Crowded Alaska classrooms likely under Gov. Dunleavy’s education budget, lawmakers say

Feb 18, 2019 | James Brooks |

JUNEAU — Alaska Gov. Mike Dunleavy is proposing to cut state funding for K-12 education by more than $300 million next year, but that idea met criticism Monday from state lawmakers who appeared to reject the concept.

“You’re talking about pushing high 20s and 30s for student per teacher proportion right now,” said Sen. Peter Micciche, R-Soldotna, during a Monday morning Senate Finance Committee meeting. “The question for the commissioner is: With this adjustment, you’re going to be talking 40-44 kids per classroom. Can we adequately deliver an adequate educational product with 44 kids per classroom?”

Department of Education and Early Development Commissioner Michael Johnson said he doesn’t know.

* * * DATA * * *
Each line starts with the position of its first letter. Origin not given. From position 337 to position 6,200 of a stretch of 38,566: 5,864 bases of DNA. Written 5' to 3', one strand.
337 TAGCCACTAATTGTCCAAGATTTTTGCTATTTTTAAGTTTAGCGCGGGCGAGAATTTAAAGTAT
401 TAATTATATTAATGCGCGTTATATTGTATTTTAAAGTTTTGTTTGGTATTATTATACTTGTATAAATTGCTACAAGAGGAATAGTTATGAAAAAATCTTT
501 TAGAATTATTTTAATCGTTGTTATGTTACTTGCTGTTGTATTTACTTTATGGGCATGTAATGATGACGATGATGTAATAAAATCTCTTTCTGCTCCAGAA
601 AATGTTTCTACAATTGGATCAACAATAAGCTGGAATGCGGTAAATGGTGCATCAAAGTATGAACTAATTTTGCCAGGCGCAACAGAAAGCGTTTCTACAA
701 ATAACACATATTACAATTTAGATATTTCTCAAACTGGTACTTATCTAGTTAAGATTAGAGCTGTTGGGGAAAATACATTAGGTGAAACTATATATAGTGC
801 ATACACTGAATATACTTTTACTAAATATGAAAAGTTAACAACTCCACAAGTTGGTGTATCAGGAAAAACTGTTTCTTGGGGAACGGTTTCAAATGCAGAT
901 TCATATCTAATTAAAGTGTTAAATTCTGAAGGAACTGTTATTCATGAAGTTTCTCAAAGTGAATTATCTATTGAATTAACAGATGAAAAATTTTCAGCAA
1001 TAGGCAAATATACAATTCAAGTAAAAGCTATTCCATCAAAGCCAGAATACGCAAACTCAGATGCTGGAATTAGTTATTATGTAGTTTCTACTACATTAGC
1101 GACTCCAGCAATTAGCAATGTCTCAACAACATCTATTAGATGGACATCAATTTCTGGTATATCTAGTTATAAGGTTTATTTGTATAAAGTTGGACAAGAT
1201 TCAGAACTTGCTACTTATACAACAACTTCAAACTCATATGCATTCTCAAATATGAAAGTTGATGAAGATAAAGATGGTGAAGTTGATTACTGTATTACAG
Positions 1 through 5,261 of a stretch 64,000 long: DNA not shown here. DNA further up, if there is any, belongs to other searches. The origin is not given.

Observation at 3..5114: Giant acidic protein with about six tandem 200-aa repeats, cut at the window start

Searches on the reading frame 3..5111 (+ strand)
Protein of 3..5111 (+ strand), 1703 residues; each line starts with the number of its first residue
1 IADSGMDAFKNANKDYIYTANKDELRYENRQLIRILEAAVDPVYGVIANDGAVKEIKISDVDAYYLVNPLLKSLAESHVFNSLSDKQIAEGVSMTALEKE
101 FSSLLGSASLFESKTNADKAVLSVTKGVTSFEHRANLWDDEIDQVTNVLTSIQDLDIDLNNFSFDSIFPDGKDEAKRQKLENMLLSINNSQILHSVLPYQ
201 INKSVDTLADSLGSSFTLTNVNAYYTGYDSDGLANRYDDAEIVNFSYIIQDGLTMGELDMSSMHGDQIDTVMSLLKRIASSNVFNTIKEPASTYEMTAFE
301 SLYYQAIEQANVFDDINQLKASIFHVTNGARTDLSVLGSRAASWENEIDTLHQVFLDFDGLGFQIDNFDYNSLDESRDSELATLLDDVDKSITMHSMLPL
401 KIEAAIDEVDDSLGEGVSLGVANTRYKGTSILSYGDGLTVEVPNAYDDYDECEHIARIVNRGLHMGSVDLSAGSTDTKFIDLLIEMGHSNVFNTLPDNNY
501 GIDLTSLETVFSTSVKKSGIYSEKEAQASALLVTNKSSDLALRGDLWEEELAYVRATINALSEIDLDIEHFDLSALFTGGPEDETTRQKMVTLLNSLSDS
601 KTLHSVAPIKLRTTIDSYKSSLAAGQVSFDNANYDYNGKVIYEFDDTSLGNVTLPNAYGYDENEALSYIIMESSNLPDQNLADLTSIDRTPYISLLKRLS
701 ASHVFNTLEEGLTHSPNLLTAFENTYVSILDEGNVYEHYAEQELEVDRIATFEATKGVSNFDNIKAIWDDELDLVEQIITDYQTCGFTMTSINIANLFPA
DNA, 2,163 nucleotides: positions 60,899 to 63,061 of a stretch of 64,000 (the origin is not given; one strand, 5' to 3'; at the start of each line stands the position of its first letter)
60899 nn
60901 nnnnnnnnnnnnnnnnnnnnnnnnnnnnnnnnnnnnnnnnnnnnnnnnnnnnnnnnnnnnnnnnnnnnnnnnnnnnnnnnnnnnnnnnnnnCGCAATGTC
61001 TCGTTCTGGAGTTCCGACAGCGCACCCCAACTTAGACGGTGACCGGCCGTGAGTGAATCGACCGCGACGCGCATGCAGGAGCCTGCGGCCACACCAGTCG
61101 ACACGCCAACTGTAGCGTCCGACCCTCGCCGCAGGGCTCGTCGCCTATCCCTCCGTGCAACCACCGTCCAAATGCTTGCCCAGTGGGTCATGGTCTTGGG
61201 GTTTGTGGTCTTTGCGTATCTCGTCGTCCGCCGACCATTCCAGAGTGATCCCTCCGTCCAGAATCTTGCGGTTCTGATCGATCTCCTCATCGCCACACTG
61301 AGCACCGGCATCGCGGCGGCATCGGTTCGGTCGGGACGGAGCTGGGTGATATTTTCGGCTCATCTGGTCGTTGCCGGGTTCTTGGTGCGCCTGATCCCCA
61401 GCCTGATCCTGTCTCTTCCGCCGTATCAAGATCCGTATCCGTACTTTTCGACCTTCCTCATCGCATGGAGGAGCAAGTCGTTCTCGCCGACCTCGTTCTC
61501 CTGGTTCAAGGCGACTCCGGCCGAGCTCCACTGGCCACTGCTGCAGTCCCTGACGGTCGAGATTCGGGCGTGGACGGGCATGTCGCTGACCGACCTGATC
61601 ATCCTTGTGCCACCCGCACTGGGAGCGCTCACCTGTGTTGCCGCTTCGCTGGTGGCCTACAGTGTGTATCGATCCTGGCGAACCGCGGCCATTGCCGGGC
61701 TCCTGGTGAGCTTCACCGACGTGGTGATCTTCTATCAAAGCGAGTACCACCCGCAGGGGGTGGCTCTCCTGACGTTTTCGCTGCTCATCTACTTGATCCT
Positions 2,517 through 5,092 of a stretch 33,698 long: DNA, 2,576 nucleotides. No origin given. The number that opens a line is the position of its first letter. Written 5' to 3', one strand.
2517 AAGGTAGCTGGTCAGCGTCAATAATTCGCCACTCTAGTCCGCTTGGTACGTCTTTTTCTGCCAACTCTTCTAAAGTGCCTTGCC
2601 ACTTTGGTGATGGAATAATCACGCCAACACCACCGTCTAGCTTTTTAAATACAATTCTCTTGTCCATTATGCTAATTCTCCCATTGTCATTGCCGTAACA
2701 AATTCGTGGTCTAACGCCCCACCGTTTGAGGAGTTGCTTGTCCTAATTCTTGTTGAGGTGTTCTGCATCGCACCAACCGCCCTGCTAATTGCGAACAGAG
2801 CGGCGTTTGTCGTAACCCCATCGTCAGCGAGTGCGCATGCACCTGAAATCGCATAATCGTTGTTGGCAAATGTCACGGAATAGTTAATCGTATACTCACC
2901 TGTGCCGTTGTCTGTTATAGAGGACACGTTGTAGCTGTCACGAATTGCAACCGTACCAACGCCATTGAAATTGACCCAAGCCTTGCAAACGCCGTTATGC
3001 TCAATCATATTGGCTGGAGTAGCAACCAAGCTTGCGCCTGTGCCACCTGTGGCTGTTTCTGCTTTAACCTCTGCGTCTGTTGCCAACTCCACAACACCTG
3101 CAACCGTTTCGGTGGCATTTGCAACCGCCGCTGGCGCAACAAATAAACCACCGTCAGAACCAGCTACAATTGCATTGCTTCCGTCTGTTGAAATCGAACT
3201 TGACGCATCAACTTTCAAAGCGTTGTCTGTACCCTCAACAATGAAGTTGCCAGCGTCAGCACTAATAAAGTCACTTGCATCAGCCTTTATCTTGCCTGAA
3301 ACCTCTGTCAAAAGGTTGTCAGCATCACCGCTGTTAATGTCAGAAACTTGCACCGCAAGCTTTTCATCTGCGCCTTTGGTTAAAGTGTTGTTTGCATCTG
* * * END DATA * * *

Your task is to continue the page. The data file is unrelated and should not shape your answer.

“Any reduction in funding is going to be difficult for everyone. There are no easy answers before us,” he said.

“I think class sizes will vary from district to district. … I can’t anticipate how each district or each classroom would respond if these reductions are passed.”

Micciche’s figures aren’t solid: They’re based on an extrapolation. The governor’s budget proposal cuts about one-quarter of the state’s support for education, and that might mean one-quarter fewer teachers.

Dunleavy last week proposed cutting more than $1 billion in state spending, including the reductions in education funding, and his plan is being considered by the Alaska Legislature.

This year, the state’s budget for K-12 education is $1.6 billion. The governor has proposed reducing that to $1.3 billion, according to figures from the Office of Management and Budget.

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